Top 10 Things Peru Is Famous For - Updated 2021

peru is famous for

The moment one says Peru, images of the Incan citadel Machu Picchu come to mind, but this South American country is so much more than that. Steeped in immense culture and history, Peru is home to some of the world’s most stunning natural as well as manmade wonders. It is a melting pot of cultures and peoples, with mestizos (of European and indigenous descent), African, Chinese, and Japanese people mainly inhabiting the country. Peru’s rich flora and fauna ( the Amazon and adorable llamas!) are no less tourism magnets. While you may easily be overwhelmed with what to explore and what to leave out, this list of the top things Peru is famous for might present a great starting point. Get reading and get planning.

1. Machu Picchu (from USD 85.0)

peru is famous for | machu picchu

Occupying a lush hillside above the Urubamba River in Peru is the country’s most famous attraction, ruins of the ancient stone city Machu Picchu. It was inhabited by the Incan people some 400 years ago and exhibits some of the most impressive engineering and cultural relics. The fortified complex was primarily a sacred site dedicated to Inti, the Sun god, as well as served as a settlement area and an administrative centre for the region. The Sun temple at Machu Picchu is possibly among the most famous pitstops worth making along the citadel’s tour. Book yourself into a riveting tour of this magnificent site – several of these are available, including those offered by third-party websites, such as Get Your Guide.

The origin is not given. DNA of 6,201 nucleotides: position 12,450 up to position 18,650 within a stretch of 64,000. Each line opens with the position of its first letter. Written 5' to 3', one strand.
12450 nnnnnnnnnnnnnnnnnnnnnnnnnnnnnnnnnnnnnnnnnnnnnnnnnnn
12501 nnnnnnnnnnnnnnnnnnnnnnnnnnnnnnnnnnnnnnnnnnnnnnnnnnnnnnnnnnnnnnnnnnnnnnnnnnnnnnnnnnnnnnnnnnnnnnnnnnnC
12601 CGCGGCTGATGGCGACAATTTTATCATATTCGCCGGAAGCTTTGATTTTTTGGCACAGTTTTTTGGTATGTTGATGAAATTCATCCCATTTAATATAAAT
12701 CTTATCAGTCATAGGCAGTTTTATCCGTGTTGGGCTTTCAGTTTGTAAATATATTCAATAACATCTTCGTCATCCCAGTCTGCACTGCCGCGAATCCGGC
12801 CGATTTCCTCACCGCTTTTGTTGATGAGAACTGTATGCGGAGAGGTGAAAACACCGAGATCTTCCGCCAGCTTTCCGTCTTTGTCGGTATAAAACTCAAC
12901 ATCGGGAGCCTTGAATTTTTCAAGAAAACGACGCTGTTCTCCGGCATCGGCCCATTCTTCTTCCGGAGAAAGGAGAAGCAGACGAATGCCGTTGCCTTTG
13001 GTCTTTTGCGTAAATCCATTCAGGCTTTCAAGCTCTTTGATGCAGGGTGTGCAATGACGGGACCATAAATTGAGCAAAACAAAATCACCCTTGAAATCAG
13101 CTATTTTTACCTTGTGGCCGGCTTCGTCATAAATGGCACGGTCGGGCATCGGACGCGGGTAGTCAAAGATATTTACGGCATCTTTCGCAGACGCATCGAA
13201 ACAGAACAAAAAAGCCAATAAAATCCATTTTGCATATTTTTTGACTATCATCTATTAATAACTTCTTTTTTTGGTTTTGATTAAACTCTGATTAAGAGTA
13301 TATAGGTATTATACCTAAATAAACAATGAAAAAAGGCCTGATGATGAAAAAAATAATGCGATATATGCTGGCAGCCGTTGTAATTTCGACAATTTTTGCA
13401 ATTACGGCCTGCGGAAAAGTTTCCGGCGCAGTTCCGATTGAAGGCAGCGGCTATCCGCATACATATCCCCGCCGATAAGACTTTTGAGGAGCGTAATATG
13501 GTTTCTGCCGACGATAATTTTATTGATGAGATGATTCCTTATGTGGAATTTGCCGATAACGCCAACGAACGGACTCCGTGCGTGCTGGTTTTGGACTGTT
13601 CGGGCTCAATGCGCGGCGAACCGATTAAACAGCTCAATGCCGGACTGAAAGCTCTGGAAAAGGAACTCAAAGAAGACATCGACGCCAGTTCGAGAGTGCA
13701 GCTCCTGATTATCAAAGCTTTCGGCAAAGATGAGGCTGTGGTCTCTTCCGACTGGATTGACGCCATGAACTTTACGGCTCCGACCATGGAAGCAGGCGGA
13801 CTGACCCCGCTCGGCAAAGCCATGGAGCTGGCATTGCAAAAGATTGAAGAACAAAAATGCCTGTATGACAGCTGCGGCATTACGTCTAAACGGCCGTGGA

Machu Picchu Lost Citadel and Mountain Official Ticket